15 deaths from dengue so far this year, highest in a decade
Latest six deaths reported since end-July, even as number of dengue cases continue to drop
Six more people have died from dengue, bringing the total number of dengue deaths this year to 15 - the highest toll in more than a decade.
The Ministry of Health (MOH) said yesterday that it was notified of the six deaths after its last joint update with the National Environment Agency (NEA) on July 29, about eight weeks ago.
Its spokesman told The New Paper that all six victims resided in or near an active or previously active dengue cluster, but she was unable to give further details.
"Although most dengue patients recover from the infection, elderly patients and those with concurrent medical conditions are at higher risk of developing complications that can lead to death," she said.
Previous media reports said there were five dengue deaths last year, two in 2017, 12 in 2016 and six in 2015.
In 2007, 24 people died, the last time there were more deaths than this year.
This latest spike in fatalities comes even as the number of reported cases a week continues to fall from its peak.
NEA's website shows 330 reported cases in the first week of this month, down from a high of 666 cases in the second week of July.
As of Aug 24, the NEA had closed 863 of the 1,021 dengue clusters formed this year.
A dengue cluster is formed when two or more cases occur within 14 days and are located within 150m of each other.
Minister for the Environment and Water Resources Masagos Zulkifli told Parliament earlier this month that mayors, grassroots advisers, community leaders and dengue prevention volunteers had stepped up public education campaigns, which contributed to the drop in clusters and cases.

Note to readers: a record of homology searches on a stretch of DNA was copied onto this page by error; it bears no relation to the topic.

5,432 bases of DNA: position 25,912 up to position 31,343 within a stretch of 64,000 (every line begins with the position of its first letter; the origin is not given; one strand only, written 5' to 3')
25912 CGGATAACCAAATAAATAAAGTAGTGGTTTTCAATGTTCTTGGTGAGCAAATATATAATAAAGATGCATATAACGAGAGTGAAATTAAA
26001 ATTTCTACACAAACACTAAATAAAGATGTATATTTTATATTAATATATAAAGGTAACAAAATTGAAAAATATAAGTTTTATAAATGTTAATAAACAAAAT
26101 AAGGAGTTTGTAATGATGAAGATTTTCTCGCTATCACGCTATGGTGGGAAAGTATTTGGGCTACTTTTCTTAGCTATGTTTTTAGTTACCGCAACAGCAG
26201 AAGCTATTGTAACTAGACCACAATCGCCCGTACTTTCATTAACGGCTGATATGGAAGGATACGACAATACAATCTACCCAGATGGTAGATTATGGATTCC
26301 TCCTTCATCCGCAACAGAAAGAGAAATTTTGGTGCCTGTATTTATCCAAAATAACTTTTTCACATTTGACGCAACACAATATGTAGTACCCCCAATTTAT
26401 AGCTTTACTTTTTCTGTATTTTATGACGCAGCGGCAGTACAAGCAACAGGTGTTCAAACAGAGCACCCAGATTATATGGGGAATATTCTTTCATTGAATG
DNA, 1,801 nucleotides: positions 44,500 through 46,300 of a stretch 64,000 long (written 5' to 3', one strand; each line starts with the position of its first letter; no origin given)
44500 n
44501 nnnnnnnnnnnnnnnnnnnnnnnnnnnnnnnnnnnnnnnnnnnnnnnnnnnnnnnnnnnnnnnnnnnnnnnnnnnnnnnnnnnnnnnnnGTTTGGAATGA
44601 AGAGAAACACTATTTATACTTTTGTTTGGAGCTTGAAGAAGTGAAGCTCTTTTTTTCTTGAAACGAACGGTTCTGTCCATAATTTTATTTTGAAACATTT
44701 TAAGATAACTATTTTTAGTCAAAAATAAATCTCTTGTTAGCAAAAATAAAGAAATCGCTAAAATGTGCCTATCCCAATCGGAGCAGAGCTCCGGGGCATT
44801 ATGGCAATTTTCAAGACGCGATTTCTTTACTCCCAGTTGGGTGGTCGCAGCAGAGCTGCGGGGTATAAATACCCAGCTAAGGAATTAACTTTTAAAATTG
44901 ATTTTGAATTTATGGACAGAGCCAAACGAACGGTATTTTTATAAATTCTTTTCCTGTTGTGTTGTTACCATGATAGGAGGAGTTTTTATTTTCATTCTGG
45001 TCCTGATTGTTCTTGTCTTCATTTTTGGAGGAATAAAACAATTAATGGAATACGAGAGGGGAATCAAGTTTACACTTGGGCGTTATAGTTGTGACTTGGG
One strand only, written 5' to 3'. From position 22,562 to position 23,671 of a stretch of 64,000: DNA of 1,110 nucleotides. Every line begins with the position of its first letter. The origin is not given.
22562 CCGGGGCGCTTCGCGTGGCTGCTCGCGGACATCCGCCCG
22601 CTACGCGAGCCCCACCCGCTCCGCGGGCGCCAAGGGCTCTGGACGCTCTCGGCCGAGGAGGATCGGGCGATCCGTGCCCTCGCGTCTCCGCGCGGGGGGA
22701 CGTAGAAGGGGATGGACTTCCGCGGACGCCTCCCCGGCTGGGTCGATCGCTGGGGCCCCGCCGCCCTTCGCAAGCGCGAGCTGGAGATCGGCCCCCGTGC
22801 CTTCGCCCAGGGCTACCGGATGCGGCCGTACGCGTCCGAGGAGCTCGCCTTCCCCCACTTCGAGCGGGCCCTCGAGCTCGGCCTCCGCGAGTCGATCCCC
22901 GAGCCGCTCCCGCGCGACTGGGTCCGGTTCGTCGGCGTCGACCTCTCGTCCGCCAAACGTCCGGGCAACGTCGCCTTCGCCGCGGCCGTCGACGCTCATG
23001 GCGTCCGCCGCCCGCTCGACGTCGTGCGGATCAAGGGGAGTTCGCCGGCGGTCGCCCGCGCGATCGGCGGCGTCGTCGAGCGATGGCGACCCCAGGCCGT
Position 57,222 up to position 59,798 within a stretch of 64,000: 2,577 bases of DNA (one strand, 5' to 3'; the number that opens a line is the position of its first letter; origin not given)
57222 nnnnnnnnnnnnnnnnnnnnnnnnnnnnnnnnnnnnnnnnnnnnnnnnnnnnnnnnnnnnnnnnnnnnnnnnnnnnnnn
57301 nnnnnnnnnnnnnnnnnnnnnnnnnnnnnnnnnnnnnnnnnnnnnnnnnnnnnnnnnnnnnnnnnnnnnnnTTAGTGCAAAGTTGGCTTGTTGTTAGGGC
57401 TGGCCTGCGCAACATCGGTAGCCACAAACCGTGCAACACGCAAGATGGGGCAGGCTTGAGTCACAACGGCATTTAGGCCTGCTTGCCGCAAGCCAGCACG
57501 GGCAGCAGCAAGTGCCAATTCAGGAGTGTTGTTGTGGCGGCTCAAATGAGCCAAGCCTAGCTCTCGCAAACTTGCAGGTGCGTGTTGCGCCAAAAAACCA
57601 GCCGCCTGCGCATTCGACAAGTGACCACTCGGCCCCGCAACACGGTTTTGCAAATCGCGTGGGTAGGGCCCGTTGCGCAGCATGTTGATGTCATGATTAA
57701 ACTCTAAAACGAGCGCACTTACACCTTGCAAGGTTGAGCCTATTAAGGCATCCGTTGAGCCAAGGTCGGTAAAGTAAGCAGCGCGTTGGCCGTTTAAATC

There were still 92 active clusters as of Sept 13, with 26 classified as high-risk areas with 10 or more cases.
Of the three largest clusters, two are in Choa Chu Kang, with a total of 227 reported cases. Two condominiums accounted for 100 of them - 67 cases in Northvale and 33 in The Warren.
These numbers do not reflect the current situation because the number of reported cases have dropped significantly compared with a few weeks ago, said MP for Chua Chu Kang GRC Zaqy Mohamad, who looks after the Keat Hong ward where the two clusters are located.
He told TNP that the two clusters now have only one to two cases a week.
MOH also confirmed that none of the 15 deceased resided in Choa Chu Kang.
Mr Zaqy, who is also Minister of State for National Development and Manpower, said: "The grassroots have done quite a lot with the NEA... In fact, they have been quite aggressive."
For example, the neighbourhood committees for Northvale and The Warren have been working with NEA by going door to door to check which units had not been visited or had not been responsive.
This is the first time the estates have been hit by a dengue outbreak, so awareness among residents was not high, Mr Zaqy said.
"The focus has really been on working with NEA and residents to ensure that homes are clear of any potential breeding sites."
Singapore is currently in peak dengue season, which typically stretches from June to October.
MOH said there had been 11,490 reported cases of dengue as of Sept 7. This is more than three times last year's total of 3,285 and four times 2017's total of 2,772.
Of the 8,200 mosquito breeding habitats uncovered by the NEA in the first half of the year, 60 per cent were found in residential premises.
This figure rises to 70 per cent in dengue cluster areas.